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NIH clinical trial of tuberculous meningitis drug regimen begins

Six-month multidrug regimen being evaluated against standard treatment

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NIH/National Institute of Allergy and Infectious Diseases

Mycobacterium tuberculosis


Scanning electron micrograph of Mycobacterium tuberculosis (colorized blue), the bacterium which causes TB.

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Credit: NIAID

A trial of a new drug regimen to treat tuberculous meningitis (TBM) has started enrolling adults and adolescents in several countries where tuberculosis (TB) is prevalent. The Improved Management with Antimicrobial Agents Isoniazid Rifampicin Linezolid for TBM (IMAGINE-TBM) trial will compare a six-month regimen of four drugs with the nine-month, standard-of-care regimen for TBM. The study aims to generate evidence that could improve treatment for people with TBM. IMAGINE-TBM is sponsored by the National Institute of Allergy and Infectious Diseases (NIAID), part of the National Institutes of Health, and implemented through the NIAID-funded Advancing Clinical Therapeutics Globally for HIV/AIDS and Other Infections (ACTG).

TBM is fatal in about 25-50% of adults who develop the disease and often results in permanent disabilities in survivors. It is caused by the Mycobacterium tuberculosis bacterium, which more commonly attacks the lungs and causes pulmonary TB. In TBM, the bacteria infect the membranes surrounding the brain and spinal cord called the meninges, causing inflammation known as meningitis. This can lead to increased pressure in the brain and stroke, which often leads to neurological disability or death. It is estimated that about a quarter of the world’s population is living with latent TB—during which M. tuberculosis bacteria remain alive in the body, but inactive—and 10% of people with latent TB become ill from the infection. Among people who develop clinical disease, up to 5% develop TBM. TB is rare in the United States. People living with HIV have a higher risk of death from TBM, with fatalities exceeding 50%. Although TBM is a serious illness with a high fatality rate, less is known about the optimal treatment of this disease compared with pulmonary TB.

Participants in the IMAGINE-TBM trial will be given either the investigational six-month regimen or a nine-month standard regimen. The six-month regimen will consist of high doses of rifampicin (35 mg/kg for 24 weeks) and isoniazid (15 mg/kg for the first two weeks, followed by 10 mg/kg for 22 weeks), in addition to linezolid (1200 mg) and pyrazinamide (25 mg/kg) for the first eight weeks of the treatment period. This regimen will be compared with the current standard of care, which consists of rifampicin (10-15 mg/kg, up to 900 mg/day), isoniazid (5 mg/kg), ethambutol (20 mg/kg), and pyrazinamide (25 mg/kg) for eight weeks, followed by rifampicin (10-15 mg/kg, up to 900 mg/day) and isoniazid (5 mg/kg) for the remainder of the treatment period. Over the course of the 48-week study period, the outcomes of the trial participants will be measured by assessing their clinical status, including their neurologic and functional abilities.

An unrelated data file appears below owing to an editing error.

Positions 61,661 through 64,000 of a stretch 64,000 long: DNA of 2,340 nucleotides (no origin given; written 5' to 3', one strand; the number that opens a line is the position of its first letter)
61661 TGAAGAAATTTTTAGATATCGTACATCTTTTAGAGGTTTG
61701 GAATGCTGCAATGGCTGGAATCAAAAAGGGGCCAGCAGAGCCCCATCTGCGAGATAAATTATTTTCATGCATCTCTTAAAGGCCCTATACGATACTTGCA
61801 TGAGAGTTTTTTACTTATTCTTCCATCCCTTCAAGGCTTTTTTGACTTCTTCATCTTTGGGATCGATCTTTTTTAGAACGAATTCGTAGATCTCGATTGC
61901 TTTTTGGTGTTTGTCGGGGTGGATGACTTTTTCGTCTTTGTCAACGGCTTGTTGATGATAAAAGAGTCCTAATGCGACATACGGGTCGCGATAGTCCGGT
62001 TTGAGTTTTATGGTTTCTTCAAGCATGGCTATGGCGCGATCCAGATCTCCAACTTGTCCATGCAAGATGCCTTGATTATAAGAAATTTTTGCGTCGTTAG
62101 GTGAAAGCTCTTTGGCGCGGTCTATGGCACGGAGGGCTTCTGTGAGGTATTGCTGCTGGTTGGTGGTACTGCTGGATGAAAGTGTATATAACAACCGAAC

The trial will include 330 participants aged 15 years and older who have or are likely to have TBM based on signs and symptoms, including people living with and without HIV. Because pregnant women are eligible to enroll in this study with appropriate consent, a small number of pregnant women are expected to be included. 

Treatment options for adolescent children and pregnant women—groups at high risk of poor outcomes from TBM—are limited due to minimal data on the use of high-dose rifampicin and linezolid in these groups. Data from this trial could help expand treatment options for people in these groups. Additionally, reaching patients who develop this rare form of TB can be difficult, and the disease can be hard to diagnose. The ACTG is well-positioned to conduct this study due to its strong clinical research infrastructure in countries with high rates of TB and HIV.

The study will shed light on a potentially shorter, better treatment for TBM and could result in improved outcomes for patients with this dangerous disease, saving lives and reducing neurological disabilities. 

Additional information about the trial is available on under study identifier NCT05383742

Peter Kim, M.D., director of the Therapeutics Research Program in NIAID’s Division of AIDS, is available to discuss this research.

To schedule interviews, please contact NIAID News & Science Writing Branch at 301-402-1663 or via e-mail at

NIAID conducts and supports research—at NIH, throughout the United States, and worldwide—to study the causes of infectious and immune-mediated diseases, and to develop better means of preventing, diagnosing and treating these illnesses. News releases, fact sheets and other NIAID-related materials are available on the NIAID website.

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